In 2011, we saw a resurgence of interest in native code - in C++ in 2011 and in C++11. Is this "C++ Renaissance" a flash in the pan? Is it a long-term trend?

This is an interactive panel. This means you, the attendee in the room or online, will be first class members of the conversation - you drive it. You ask the questions. The theme has been provided. Where do you want to take it? It's up to you.

STL11: Magic && Secrets


The C++ Standard Library expanded and evolved massively between C++98/03 and C++11.  It's easy to forget the magnitude of these changes, because they happened gradually and sometimes invisibly.  Some things (like shared_ptr, regex, and function) were developed in Boost in the early 2000s, before making their way into TR1 in 2005 and then C++11.  Other things, like container move semantics, automatically improve programs without human intervention.  Sometimes I can hardly believe that programmers used to live without non-intrusive deterministically reference-counted smart pointers!  We are fortunate to live in such an advanced and enlightened age.

In this presentation, I'll explore how some of the C++11 Standard Library's magic works, including how the Standardization Committee fixed pair's constructors (I bet you think that pair is the simplest type in the world - ha! wrong!) and how I saved a million zillion bytes of memory across all the programs using VC10+'s make_shared<T>().

Oh, and I will also reveal a secret that has never been announced before.

Threads and Shared Variables in C++11


The C++11 standard introduces threads into the language, and carefully defines the meaning of variables shared between threads. The design is based on the idea that meaningful multithreaded programs should, by default, behave as though threads were executed in simple interleaved fashion. This allows efficient execution only because "data races" (simultaneous non-read-only accesses to shared variables) are disallowed.  Although this basic approach is shared with some other languages, and with threads interfaces like pthreads, we tried hard to avoid their mistakes.  For example, C++11 provides a comprehensive atomic operations library, which makes it much more feasible to avoid data races in real low-level code.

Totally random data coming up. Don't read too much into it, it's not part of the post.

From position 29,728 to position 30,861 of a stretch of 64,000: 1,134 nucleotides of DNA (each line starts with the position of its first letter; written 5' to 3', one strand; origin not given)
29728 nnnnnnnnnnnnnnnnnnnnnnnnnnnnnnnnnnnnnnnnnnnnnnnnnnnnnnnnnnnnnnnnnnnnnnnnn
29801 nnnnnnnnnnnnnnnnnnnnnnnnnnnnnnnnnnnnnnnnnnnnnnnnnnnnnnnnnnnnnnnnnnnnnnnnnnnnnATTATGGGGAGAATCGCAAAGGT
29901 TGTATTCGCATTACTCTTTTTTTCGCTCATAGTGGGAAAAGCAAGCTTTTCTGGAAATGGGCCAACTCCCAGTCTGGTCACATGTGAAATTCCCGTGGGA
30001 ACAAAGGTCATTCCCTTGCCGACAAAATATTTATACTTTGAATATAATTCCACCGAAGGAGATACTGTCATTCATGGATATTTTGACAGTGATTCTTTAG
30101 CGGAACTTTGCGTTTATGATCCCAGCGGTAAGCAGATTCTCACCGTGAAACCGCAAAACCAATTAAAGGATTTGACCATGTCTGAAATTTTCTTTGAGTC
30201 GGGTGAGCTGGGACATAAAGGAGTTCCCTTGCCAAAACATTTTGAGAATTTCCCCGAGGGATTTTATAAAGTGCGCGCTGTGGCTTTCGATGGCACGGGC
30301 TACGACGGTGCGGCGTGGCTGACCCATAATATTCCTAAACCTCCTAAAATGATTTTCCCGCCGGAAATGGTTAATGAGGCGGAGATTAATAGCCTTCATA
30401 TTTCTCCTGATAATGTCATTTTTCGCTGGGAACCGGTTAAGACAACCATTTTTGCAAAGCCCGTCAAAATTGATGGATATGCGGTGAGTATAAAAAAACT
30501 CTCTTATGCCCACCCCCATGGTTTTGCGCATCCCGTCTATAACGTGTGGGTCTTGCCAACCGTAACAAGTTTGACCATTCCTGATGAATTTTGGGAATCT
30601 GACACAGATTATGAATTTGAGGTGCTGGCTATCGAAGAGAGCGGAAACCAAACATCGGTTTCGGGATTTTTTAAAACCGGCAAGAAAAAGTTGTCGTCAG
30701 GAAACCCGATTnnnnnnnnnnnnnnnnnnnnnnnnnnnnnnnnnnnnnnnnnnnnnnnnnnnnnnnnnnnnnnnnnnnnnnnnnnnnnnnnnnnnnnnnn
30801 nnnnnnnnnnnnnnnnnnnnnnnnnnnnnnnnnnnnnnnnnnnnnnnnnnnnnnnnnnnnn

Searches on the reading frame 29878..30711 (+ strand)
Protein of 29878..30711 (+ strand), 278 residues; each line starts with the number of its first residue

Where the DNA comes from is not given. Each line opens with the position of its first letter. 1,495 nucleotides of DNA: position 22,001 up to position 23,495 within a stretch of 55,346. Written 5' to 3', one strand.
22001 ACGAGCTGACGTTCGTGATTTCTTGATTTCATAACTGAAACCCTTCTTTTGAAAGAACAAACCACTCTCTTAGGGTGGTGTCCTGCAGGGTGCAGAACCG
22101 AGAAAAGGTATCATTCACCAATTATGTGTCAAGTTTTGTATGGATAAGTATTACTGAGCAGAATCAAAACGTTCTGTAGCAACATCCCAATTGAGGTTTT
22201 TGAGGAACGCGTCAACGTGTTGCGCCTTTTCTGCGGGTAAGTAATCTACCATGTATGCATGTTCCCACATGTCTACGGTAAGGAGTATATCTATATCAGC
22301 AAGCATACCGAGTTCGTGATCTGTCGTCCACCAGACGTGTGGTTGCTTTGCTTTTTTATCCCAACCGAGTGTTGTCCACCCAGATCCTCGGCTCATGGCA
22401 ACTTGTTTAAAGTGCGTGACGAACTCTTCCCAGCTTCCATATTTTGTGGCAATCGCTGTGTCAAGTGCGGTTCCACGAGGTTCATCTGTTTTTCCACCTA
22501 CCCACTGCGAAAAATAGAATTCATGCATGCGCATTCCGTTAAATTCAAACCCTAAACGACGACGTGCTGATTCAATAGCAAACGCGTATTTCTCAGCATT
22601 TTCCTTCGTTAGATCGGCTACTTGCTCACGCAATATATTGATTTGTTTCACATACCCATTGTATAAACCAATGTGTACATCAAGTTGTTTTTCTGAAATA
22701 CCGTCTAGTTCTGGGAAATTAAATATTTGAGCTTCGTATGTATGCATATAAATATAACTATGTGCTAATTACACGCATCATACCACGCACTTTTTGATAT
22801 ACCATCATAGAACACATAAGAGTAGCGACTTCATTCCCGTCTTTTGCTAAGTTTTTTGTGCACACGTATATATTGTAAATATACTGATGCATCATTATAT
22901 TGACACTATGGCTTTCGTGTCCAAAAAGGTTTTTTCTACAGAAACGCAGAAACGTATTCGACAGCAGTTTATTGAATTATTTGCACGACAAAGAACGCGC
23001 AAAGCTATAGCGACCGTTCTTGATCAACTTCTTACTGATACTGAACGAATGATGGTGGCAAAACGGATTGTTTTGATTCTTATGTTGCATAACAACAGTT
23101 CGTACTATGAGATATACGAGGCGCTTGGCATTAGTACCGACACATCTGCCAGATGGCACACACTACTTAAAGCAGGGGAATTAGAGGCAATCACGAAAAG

I'll give a very quick overview of thread support in C++11, and then focus on the behavior of shared variables, often called the "memory model". I'll try to explain why, after more than 40 years of programming with shared variables, shared variables and atomic operations were still controversial, and why the C++11 approach is the right one.

Variadic Templates are Funadic


Variadic templates are arguably the most profound change in the core language brought about by C++11. Curiously, however, the C++ community still tiptoes carefully around them: variadic templates enjoyed less coverage than features such as "auto" or lambdas. Part of the reason is that more popular features simplify expression of existing designs, which makes said features easier to understand and use.

Variadic templates, however, not only simplify design and use of advanced libraries such as Boost MPL, but also enable a host of new uses.

This talk provides a solid coverage of variadic fundamentals, including typelists, the archetypal "safe printf" mechanics, and tuple construction and access. It also discusses more advanced uses, such as structured argument lists.

Day 1 Keynote - Bjarne Stroustrup: C++11 Style


We know how to write bad code: litter our programs with casts, macros, pointers, naked new and deletes, and complicated control structures. Alternatively (or additionally), we could obscure every design decision in a mess of deeply nested abstractions using the latest object-oriented programming and generic programming tricks. Then, for good measure, we might complicate our algorithms with interesting special cases. Such code is incomprehensible, unmaintainable, usually inefficient, and not uncommon.

But how do we write good code? What principles, techniques, and idioms can we exploit to make it easier to produce quality code? In this presentation, I make an argument for type-rich interfaces, compact data structures, integrated resource management and error handling, and highly-structured algorithmic code. I illustrate my ideas and guidelines with a few idiomatic code examples.

I use C++11 freely. Examples include auto, general constant expressions, uniform initialization, type aliases, type safe threading, and user-defined literals. C++11 features are only just starting to appear in production compilers, so some of my suggestions are conjecture. Developing a "modern style," however, is essential if we don't want to maintain newly-written 1970s and 1980s style code in 2020.

This presentation reflects my thoughts on what "Modern C++" should mean in the 2010s: a language for programming based on light-weight abstraction with direct and efficient mapping to hardware, suitable for infrastructure code.